- 50,000 tons of obsolete pesticides litter the
- Obsolete stockpiles cause cancer, allergies,
reproductive disorders, damage to the nervous system and disruption to the
- The Africa Stockpiles Programme removed 3,310
tons of obsolete pesticide stockpiles and contaminated soil from 897 sites
August 5, 2013 - Many
developing countries import pesticides to increase agricultural production and
control vector-borne diseases such as malaria. Over time, unused pesticides
become obsolete and unsafe for use. Today, across Sub-Saharan Africa, more than
50,000 tons of obsolete pesticides litter the landscape. Exposure to these
pollutants can cause cancer, allergies, reproductive disorders, and damages to
the nervous and immune systems.
In 2005, the
Global Environment Facility (GEF) committed US$25 million to clean up stocks in Ethiopia,Mali, Tanzania, Tunisia, and South
Africa. As of today, 3,310 tons have been removed from 897 sites under the
Africa Stockpiles Programme (ASP).
poisoning of a population
stockpiles of obsolete pesticides are a severe problem in urban areas,â€ť says
Asferachew Abate, World Bank ASP project leader for Ethiopia. â€śOne of the
storage facilities is next to the Tesfa Secondary School in Addis Ababa,
causing disastrous effects on teachers and young students.â€ť
students at the school, clouds of noxious chemicals were released into the air
when rain fell on uncovered piles of pesticides. The dilapidated warehouse
containing the chemicals was made of tin and the roof leaked, exposing noxious
chemicals. Inside, tattered bags of malathion were piled to the ceiling,
spilling onto the floor, and leaking into the soil.
reported difficulty breathing, sickness and various illnesses leading to high
absenteeism and the smell of the harmful chemicals was so strong that friends
and family refused to visit the neighborhood, fearing falling ill themselves.
things are wonderful. The smell is gone and we are able to pursue our studies
without missing classes,â€ť says Mekdese Hailu, 8th grade student at Tesfa Secondary
With ASP, this
warehouse and many others like it were cleared. In total, 450 tons were removed
from Ethiopia under ASP. But in the last 15 years, 2,500 tons of obsolete
pesticides and 1,000 tons of contaminated soil from over 1,100 sites have been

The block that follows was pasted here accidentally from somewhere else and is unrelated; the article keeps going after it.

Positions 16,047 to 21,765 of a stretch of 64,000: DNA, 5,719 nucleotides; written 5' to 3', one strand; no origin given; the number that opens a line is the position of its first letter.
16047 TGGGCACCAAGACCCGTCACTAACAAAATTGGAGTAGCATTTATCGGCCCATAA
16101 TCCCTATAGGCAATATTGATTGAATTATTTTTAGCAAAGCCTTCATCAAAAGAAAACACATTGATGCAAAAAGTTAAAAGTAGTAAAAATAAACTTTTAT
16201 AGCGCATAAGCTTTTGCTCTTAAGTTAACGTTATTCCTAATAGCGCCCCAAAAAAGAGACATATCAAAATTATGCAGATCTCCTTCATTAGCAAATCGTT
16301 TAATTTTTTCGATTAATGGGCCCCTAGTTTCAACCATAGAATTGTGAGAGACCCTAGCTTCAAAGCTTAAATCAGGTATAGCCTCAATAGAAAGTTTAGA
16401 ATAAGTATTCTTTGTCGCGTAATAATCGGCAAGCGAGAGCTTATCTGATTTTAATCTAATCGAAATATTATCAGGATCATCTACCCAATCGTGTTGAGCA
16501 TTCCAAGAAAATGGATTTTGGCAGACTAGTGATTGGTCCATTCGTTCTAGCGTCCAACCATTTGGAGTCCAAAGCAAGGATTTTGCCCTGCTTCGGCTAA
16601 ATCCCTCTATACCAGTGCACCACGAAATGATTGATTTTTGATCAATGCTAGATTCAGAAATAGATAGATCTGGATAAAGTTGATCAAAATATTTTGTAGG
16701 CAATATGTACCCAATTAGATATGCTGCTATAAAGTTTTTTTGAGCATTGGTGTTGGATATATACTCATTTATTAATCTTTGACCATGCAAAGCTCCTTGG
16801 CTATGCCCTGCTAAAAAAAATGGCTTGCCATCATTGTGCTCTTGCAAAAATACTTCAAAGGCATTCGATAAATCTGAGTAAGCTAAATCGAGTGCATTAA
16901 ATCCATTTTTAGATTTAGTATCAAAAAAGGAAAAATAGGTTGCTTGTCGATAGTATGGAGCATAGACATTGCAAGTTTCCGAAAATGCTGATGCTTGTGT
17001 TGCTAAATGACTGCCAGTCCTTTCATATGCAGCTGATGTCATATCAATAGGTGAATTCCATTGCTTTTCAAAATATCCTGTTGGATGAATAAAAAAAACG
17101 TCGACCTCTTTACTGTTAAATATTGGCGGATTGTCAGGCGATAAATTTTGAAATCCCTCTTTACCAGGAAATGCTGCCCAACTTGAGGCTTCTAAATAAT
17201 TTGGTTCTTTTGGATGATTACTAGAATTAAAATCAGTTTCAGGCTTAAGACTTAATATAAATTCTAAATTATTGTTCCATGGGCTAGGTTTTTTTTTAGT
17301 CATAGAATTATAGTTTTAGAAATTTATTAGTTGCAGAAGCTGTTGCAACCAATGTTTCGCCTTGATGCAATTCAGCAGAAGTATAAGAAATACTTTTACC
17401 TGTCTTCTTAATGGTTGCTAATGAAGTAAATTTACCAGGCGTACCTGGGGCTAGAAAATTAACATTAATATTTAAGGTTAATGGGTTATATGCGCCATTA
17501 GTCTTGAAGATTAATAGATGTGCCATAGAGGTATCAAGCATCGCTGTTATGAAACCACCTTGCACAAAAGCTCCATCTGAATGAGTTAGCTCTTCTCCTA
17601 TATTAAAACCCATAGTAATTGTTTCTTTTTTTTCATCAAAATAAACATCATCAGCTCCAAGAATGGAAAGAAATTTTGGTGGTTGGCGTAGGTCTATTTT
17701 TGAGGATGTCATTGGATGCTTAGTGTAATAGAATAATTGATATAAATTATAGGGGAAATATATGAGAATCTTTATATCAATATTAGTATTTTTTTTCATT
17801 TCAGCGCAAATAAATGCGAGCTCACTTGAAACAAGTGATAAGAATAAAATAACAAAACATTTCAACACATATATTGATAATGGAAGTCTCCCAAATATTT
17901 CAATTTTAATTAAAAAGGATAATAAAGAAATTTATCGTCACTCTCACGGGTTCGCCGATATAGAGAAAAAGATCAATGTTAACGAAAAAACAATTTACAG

eliminated as part of a multi-donor effort.
pesticides stockpiled in developing countries pose a serious threat to the
environment and public health. Many of them, such as DDT, are Persistent
Organic Pollutants (POPs) that remain in the fatty tissue of living organisms
and cause many health issues. Following the adoption of the Stockholm
Convention on POPs in 2001, some of these pesticides were either banned or
their use was restricted. Most of the accumulated stock was originally brought
in to combat locust invasions in the region. Poor storage and stock management,
ineffective products, uncoordinated donations or purchases and aggressive sales
promotions by some suppliers have all contributed to the problem.
Clean up of
stocks has been a long journey
For the last
15 years, multiple donors have funded projects to slowly and methodically
remove these poisonous chemicals from countries in Africa. In Ethiopia, the ASP
program contributed to this effort by removing additional stocks of pesticides
and by working with the government to institute preventative measures so that
pesticides do not accumulate in the future. There is now a directive in the
national policy to estimate annual pesticide requirements nationally. In
addition, the Ethiopian Ministry of Agriculture is currently finishing the
construction of a state-of-the-art laboratory equipped to conduct important
tests on pesticides to assess their efficacy, and the effect of pesticide
residues on food, soil and water.
population on maladies associated with pesticides is a key component of ASP.
The program funded a multi-media public awareness campaign to mitigate possible
health risks and to educate the population to buy and use pesticides
Hope for the
Stockpiles Program is an example of a transformational project that is
delivering benefits regionally,â€ť said Magda Lovei, World Bank sector manager
for environment, natural resources, water and disaster risk management. â€śThe
lessons learned will be carried over to other countries like Mali and Cote
dâ€™Ivoire that are emerging from post-conflict situations and remain key
priorities in the African regional portfolio.â€ť
elimination of these dangerous stocks is a development priority. Rural
communities cannot hope to advance if the soil and water upon which their
livelihoods and health depends are contaminated with pesticides, and urban
populations cannot prosper if they are suffering from severe illnesses caused
by pesticide poisoning.
Bank, in partnership with the GEF and other donors continue to work together to
create a cleaner safer environment for all Africans.